For the event, food was provided by The Arepa Republic, a Venezuelan food truck. Justin and I both tried out the Pabellon – shredded flank steak, black beans, fried sweet plantain and white cheese. Delicious!! The plantain in particular added so much to the life of this meal. Memorable!
For years Justin and I have loved going on Saturday adventures. Heading out to Junction Craft Brewing for the launch of the Humber River Pilsner gave us the perfect motivation to have a wonderful outing ourselves while bringing home something really special for my dad.
I can tell you that both the beer and the stories were a hit!
So much has been happening that I want to pull out each of my current activities and put them down here in my diary, like I’m emptying my bag and having a look at what all has piled up in there while I wasn’t looking! First – reno chaos* and the studio.
As soon as my show finished, it was straight into preparing for the reno. Packing, boxes, moving and storage estimates filled our days! I struggled with finding a matrix for making good decisions about what to bring and what to let get of. Justin and I are having deep and meaningful discussions about the nature of things, space and what we want for our home, our selves and one another.
Justin helped me make progress on my books, encouraging me to start with simply packing the ones that were dearest to me, the ones that elicited an immediate “Yes!” Yes to the Secret Garden. Yes to Come, thou, Tortoise. Yes to Writing Down the Bones. I started to take that approach in every room and it helped. One, two or three boxes of immediate yeses in each room. And lots of piles and questions left behind.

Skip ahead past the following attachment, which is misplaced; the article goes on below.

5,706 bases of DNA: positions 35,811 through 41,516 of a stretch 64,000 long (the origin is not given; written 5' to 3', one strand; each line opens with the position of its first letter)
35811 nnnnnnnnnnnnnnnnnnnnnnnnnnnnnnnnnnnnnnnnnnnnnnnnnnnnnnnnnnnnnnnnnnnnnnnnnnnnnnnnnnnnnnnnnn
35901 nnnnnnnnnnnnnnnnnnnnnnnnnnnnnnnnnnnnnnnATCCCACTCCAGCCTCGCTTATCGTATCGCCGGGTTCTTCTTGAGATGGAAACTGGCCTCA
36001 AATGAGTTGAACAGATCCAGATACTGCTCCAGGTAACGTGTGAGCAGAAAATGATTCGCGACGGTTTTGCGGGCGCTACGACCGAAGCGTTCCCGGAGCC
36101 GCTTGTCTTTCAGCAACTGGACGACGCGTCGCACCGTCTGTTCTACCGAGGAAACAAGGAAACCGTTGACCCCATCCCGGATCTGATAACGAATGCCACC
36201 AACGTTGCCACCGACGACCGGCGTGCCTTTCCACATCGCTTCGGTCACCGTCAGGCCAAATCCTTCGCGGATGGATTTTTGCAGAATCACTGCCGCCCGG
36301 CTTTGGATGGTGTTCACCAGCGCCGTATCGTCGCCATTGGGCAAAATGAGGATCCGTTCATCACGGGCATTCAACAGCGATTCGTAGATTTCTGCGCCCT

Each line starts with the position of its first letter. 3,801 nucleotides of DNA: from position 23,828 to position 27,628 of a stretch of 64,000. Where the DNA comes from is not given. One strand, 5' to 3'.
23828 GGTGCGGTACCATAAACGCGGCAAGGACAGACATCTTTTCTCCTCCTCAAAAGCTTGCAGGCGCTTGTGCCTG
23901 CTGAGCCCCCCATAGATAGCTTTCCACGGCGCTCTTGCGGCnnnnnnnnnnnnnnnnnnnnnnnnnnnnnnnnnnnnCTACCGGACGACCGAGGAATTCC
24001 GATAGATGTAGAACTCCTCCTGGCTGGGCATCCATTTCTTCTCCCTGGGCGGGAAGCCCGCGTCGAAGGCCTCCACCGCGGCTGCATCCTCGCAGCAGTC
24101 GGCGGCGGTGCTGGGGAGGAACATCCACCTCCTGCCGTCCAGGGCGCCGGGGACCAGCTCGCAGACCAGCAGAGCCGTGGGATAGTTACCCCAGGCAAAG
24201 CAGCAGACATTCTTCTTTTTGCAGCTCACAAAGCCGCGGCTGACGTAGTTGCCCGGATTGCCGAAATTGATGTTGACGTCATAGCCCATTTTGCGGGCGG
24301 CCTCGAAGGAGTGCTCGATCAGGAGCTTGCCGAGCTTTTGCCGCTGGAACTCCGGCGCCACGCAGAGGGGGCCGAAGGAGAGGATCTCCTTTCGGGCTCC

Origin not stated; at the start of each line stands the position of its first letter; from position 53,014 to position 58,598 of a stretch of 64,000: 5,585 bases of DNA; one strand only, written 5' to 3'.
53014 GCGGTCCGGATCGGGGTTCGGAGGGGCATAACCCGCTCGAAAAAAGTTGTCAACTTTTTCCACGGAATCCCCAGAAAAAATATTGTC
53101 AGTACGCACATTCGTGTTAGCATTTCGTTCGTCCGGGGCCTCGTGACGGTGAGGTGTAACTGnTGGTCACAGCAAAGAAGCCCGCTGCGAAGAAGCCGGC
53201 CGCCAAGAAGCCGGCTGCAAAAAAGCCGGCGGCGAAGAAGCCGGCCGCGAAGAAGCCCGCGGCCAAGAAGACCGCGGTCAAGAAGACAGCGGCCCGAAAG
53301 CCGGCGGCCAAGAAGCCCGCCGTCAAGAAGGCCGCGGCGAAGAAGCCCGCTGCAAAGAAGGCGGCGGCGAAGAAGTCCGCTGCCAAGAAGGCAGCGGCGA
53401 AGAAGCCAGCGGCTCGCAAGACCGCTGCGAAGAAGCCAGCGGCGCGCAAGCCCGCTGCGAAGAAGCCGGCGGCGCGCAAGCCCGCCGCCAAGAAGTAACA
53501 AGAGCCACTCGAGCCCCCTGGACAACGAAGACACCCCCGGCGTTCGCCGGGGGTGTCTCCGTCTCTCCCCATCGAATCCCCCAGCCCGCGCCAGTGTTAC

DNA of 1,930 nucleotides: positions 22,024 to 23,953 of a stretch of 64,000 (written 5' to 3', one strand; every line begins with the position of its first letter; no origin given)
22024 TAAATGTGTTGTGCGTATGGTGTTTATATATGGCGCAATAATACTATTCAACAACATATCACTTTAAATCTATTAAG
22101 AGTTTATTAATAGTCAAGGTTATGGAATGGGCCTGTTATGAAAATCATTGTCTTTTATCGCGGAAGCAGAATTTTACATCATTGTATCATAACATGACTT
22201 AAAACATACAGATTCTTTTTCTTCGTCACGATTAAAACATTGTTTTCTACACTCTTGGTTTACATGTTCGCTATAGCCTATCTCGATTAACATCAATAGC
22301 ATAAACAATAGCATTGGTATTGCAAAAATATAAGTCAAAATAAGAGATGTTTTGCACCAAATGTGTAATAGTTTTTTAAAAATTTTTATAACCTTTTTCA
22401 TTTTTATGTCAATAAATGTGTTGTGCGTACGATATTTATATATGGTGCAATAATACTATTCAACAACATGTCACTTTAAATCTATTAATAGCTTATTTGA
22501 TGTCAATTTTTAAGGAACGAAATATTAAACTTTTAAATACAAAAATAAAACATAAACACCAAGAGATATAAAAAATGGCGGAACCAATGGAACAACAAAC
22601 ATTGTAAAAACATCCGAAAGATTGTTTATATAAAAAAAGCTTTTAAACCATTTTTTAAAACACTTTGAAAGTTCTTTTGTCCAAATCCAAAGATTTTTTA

I also made amazing progress with my mom’s stuff and the timing seems just right, as we marked the 5th anniversary of her passing on June 28th of this year. My goal is to transform the 7 or so boxes of her things into one and I am almost there.
Amazingly, just as we were getting lost in the process, we found out that our application for an extension needed to go to the committee of adjustment… and the earliest date was November 7th. That changed everything. We thought. We talked. We strategized. We asked for advice. Then the other night as we were coming closer to a decision, I could feel both Justin and I settle. We would continue to go for the design we wanted and we would push our reno to the spring. Everything about it felt right. Even more so when today I called the city to find out how old our house is. “It was built in 1919,” the woman at MPAC told me. “Really? So next year will be its 100th birthday?” “Well, yes, it will be.”
Now I feel so badly for have completely neglected the garden. It didn’t seem to make any sense at all to plant and putter when construction guys would be walking through with equipment and throwing things in the yard. I have been amazed by how consistently anyone that comes to work on the house shows absolutely no regard whatsoever for the garden. One guy who was just there to give us an estimate on some tree work walked right on top of my tulips without hesitation. I couldn’t help but think it signaled how much care he would take of the whole job.
Despite the garden being overgrown and left to its own devices, there is still beauty there. Two years ago I planted a white rose and last year it gave one singular bloom. This year it is more generous and I couldn’t be more delighted.